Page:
Over the last decades, many studies based on gene or protein expression in vitro and in vivo have evaluated the role of biomarkers in determinations of thyroid tumor malignancy [6–10], but candidate biomarkers such as galectin-3 or MET have not shown the sensitivity and specificity needed for a preoperative thyroid nodules screening tool . We previously evaluated metabolic changes in urinary steroid levels in premenopausal and postmenopausal women and men with PTCs by quantitative steroid profiling, as PTC pathogenesis and development might be affected by androgens and estrogens . However, these results did not reveal information about the changes in estrogen metabolism that could distinguish PTCs from benign thyroid tumors. Therefore, this study focused more on the metabolic differences between benign tumors and early and advanced-stage malignant PTCs in postmenopausal women.
The 2-MeO-E2 levels significantly decreased in both early and advanced PTCs, suggesting that this could serve as a potential biomarker to differentiate benign from malignant thyroid neoplasms. 2-MeO-E2, which acts as a potential antitumor agent in several types of cancers [29, 30], blocks cell growth and induces apoptosis in thyroid carcinoma cells by activating the p38 mitogen-activated protein kinase . Based on its cellular effects, 2-MeO-E2 might be expected to attenuate the progression of tumorigenesis and protect against the development of malignant PTCs from benign adenomas.
Estrogen metabolism was shown to potentiate the growth of several cancers, including breast, prostate, endometrial, and thyroid cancers [12–14, 20–23, 25, 31]. For E2, the C-2/C-16α-hydroxylation ratio and level of 16α-hydroxylation could be used as predictive biomarkers for breast cancer [20–22], suggesting that the major estrogen metabolism pathways have different biological actions such as the antiproliferative effect of 2-hydroxylation and proliferative effect of 16α-hydroxylation in hormone-related cancers [12, 18–23]. In this study, 16α-hydroxylation of both E1 and E2 was markedly increased in both early and advanced-stage malignant PTCs. In particular, the influence of estrogen 16α-hydroxylation tended to be in clear contrast to that of 2-hydroxylation in postmenopausal low- and high-grade PTCs (Table 2).
Increased 16α-hydroxylation activity preceded clinical evidence of cancer and therefore might represent a significant risk factor for estrogen-dependent tumor development [20–23]. In this study, the 2-OH-E1-to-16α-OH-E1 ratio was not statistically significantly different between the malignant PTC and benign groups, despite the lower activity in the former group. However, a decreased 2-OH-E2-to-E3 ratio was observed. For E2, the ratio of C-2 and C-16α hydroxylation in the malignant PTC groups might reflect the observed effects of increased 16α-hydroxylation on malignant PTC in postmenopausal women. This observation is consistent with previous studies that examined the extent of the interplay between 2-hydroxylation and 16α-hydroxylation and reflected that the estrogen metabolite ratio could be a distinguishing feature between benign and malignant thyroid tumors .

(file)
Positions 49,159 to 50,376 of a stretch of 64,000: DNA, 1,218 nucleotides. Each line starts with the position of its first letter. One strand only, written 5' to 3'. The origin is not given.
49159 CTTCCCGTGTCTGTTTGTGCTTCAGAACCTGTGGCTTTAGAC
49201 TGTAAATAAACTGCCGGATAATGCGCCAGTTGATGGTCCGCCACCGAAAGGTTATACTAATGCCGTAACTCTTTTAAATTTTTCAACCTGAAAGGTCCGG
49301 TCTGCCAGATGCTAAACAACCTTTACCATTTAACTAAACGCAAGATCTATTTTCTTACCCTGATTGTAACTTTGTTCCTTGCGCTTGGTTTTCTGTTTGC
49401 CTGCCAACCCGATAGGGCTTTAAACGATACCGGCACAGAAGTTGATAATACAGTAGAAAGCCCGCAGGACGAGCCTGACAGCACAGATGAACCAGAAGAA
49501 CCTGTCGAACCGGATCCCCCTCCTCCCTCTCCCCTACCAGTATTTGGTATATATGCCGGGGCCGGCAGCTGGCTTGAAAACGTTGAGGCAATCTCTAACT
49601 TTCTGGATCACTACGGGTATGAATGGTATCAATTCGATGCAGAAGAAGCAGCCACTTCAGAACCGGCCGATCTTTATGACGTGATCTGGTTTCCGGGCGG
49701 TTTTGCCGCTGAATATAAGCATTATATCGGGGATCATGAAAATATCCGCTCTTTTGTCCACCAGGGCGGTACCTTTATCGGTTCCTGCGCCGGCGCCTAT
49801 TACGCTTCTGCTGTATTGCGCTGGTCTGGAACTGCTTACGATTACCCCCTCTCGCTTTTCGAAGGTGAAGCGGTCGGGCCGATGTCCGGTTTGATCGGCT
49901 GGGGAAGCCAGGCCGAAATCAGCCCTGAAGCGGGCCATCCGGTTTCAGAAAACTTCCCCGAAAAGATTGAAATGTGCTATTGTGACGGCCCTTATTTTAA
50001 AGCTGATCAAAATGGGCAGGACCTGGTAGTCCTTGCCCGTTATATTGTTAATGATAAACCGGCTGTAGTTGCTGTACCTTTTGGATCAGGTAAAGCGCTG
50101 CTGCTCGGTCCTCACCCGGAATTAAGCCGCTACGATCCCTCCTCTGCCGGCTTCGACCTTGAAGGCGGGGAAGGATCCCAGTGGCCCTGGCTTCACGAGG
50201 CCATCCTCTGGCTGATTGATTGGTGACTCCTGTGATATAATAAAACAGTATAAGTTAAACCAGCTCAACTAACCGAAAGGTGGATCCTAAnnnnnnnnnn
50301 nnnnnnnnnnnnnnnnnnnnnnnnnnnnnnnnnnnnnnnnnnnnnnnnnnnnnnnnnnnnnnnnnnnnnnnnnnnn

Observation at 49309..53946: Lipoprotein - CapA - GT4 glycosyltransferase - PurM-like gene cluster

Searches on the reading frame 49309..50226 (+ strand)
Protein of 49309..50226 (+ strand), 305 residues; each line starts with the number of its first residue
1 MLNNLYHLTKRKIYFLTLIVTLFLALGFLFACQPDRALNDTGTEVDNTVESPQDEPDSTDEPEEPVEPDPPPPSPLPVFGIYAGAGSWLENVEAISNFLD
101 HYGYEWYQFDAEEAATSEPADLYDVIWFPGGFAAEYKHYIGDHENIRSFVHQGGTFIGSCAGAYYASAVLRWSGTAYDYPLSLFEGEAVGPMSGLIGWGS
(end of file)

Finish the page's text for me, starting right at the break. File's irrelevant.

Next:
Another interesting estrogen profile pattern was detected between the benign and malignant tumors. The expression of reductive 17β-HSD in patients with both early and late-stage PTCs was significantly higher than that in the benign patients; this affected the conversions of E1 to E2 and 16α-OH-E1 to E3 (Table 2). Although the underlying mechanism is not clear, the E3-to-16α-OH-E1 ratio progressively increased from the benign group to the early stage malignant PTC group and finally to the advanced-stage malignant PTC group, and had a more significant P value than the E2 to E1 ratio. In recent, the implications of 17β-HSD activity in tumorigenesis have been investigated [32–34]. In these studies, high 17β-HSD activity was related to increased cell proliferation, and it was important to the understanding of the mechanisms that underlie breast cancer development [32, 33]. Reductive 17β-HSD is also overexpressed in endometrial cancer, compared with control tissues, and was found to increase tumor cell proliferation . To our knowledge, this is the first study to demonstrate an association between 17β-HSD expression and pathological features in patients with PTCs.
This study had 2 limitations. First, a small number of postmenopausal women with thyroid disease (only 27 individuals) limited the statistical power with which to distinguish between benign and malignant tumors. Despite these drawbacks, however, very few fundamental studies on this topic have been performed in postmenopausal women. Although we could not conclusively determine the associations between estrogen metabolism and pathological features in patients with PTCs, we have demonstrated statistically significant estrogen metabolic patterns and differentiated metabolic pathways. Second, high variability in the urinary estrogen levels was detected in all postmenopausal patients, including those of advanced age. Most circulating estrogens in elderly women are derived from adipose tissues and can be affected by additional factors such as nutrition, smoking, alcohol intake, and physical activity . There is considerable intra- and inter-patient estrogen variability among postmenopausal women in response to estrogen replacement therapy . In contrast to the metabolic ratios, the urinary levels of the individual estrogens, except 2-MeO-E2, were not significantly different between benign and malignant thyroid tumor patients because of the high variability in the urinary estrogen levels. Further studies with a large population of individuals with thyroid tumors are needed to better define the changes in individual estrogens in PTC patients.